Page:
For several months, Wagner’s men have established themselves in Mali. How was their presence decided? How many are there and where are they deployed? How are they financed?
Everyone made sure to bring their files. Emmanuel Macron, black suit and matching tie, placed a shirt of the same color under his left hand.
The French president took care to prepare something to take a few notes. The former Minister of the Economy was well educated: several of his elders in government once taught him that a good politician never travels without some papers under his arm. Question of credibility.
A few meters away, on the other side of a five-meter long table, Vladimir Putin observes him. Dressed in a navy blue that contrasts with the cream hues of the Kremlin representational room, elbows apart, the Russian head of state has planted his heels in the ground. The posture evokes nonchalance, assurance and experience.
For five hours, this February 7, the two adversaries discuss security in Eastern Europe and the crisis affecting Ukraine, threatened with invasion by Russia. But Mali is also on the menu of discussions.
For several months, Paris has been denouncing the growing involvement of the Wagner group in Bamako, while Moscow has confined itself to denying any link with these mercenaries. Emmanuel Macron is not fooled.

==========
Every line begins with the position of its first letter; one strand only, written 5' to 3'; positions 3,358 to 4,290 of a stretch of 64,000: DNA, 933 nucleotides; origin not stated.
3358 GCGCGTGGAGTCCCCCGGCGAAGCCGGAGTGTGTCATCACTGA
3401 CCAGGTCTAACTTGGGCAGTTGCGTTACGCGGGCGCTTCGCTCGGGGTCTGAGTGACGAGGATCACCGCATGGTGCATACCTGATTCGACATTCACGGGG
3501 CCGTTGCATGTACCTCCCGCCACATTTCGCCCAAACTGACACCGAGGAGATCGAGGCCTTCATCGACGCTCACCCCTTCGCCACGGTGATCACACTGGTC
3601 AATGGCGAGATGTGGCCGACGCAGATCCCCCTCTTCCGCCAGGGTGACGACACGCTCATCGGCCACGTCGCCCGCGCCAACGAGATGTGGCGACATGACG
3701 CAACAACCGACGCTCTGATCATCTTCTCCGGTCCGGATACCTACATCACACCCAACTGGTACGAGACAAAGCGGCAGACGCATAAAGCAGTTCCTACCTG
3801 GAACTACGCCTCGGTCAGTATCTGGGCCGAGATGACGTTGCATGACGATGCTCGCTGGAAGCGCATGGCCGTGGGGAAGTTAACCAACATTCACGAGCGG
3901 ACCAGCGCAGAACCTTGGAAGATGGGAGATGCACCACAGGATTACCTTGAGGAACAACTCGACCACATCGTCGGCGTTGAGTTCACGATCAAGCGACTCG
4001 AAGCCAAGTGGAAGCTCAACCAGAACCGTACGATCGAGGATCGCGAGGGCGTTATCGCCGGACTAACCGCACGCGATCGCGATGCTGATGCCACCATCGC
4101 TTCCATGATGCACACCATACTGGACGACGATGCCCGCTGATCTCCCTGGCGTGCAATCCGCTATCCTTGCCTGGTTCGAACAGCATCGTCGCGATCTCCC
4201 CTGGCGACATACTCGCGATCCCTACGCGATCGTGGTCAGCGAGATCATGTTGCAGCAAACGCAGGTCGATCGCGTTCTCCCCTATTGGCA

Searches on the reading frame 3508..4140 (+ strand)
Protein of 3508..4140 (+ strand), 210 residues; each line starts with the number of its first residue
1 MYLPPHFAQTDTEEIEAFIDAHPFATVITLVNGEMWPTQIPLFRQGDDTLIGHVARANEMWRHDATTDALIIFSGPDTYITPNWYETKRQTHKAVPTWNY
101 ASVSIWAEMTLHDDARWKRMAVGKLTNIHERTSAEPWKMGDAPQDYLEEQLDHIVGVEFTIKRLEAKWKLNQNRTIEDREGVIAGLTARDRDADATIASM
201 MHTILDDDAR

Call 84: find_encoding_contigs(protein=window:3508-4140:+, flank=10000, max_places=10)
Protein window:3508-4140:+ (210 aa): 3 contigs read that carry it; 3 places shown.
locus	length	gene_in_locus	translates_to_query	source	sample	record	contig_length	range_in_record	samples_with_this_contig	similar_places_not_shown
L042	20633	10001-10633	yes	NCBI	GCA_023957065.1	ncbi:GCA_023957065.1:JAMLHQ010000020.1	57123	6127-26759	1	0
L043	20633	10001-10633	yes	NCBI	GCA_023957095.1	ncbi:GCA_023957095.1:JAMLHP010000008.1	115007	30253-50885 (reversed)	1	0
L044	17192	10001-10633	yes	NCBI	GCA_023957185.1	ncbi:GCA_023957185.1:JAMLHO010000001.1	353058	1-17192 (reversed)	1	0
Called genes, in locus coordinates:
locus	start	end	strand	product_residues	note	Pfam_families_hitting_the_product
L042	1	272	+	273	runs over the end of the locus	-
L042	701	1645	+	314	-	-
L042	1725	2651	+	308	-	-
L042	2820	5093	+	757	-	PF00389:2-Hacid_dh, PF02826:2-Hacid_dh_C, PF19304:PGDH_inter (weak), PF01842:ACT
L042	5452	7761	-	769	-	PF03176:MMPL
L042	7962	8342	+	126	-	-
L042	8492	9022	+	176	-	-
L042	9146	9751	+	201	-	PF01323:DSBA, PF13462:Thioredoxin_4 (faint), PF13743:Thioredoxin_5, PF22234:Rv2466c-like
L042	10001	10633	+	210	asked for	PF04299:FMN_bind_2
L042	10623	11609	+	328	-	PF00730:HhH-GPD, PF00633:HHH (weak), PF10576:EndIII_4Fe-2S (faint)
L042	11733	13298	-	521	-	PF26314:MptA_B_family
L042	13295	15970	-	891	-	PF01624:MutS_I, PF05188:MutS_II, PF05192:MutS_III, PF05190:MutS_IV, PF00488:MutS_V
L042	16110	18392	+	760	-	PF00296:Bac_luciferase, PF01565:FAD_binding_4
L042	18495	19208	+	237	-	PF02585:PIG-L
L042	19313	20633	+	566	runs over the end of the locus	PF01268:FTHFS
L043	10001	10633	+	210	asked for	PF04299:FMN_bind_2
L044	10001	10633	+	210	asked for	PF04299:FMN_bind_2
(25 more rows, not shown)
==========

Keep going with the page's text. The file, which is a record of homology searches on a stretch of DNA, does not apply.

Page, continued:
He has at his disposal information from his intelligence services proving the connection between the group and Evgueni Prigojine, a familiar of the one who is facing him today, on the other side of the huge table.
The French president knows it, this arrival of mercenaries in Mali which precipitated the withdrawal of Barkhane was done with the approval of the Kremlin.
This is not the first time that Emmanuel Macron has denounced this relationship. He did it a few months ago about another African country, the Central African Republic, and his Minister of Foreign Affairs, Jean-Yves Le Drian, also repeated it.
It takes more to destabilize Vladimir Putin. The latter knows he is discovered but protected. The Wagner Group has no legal existence in Russia, where private military companies are banned. And no one has ever been able to get their hands on a direct order from the Kremlin to the mercenaries. So the Russian president denies.
Wagner’s reported missions in Mali—training for the Malian military and protection for government officials.
Russia and the Wagner Group are also active in CAR, a country mired in civil conflict. In CAR, Wagner nominally trains the Central African military and provides protection to senior government officials like President Faustin-Archange Touadéra.
Yet the Wagner Group has also facilitated the diplomatic and economic activities of companies and individuals linked to Putin’s associate, Prigozhin. One of these entities, Lobaye Invest, secured mining concessions as a result of the agreement that brought PMCs to CAR, and continues to operate gold and diamond mines with the assistance of PMC personnel.
A Russian national with ties to military intelligence services, Valery Zakharov, currently serves as a national security advisor to Touadéra and also has financial links to Prigozhin-controlled companies.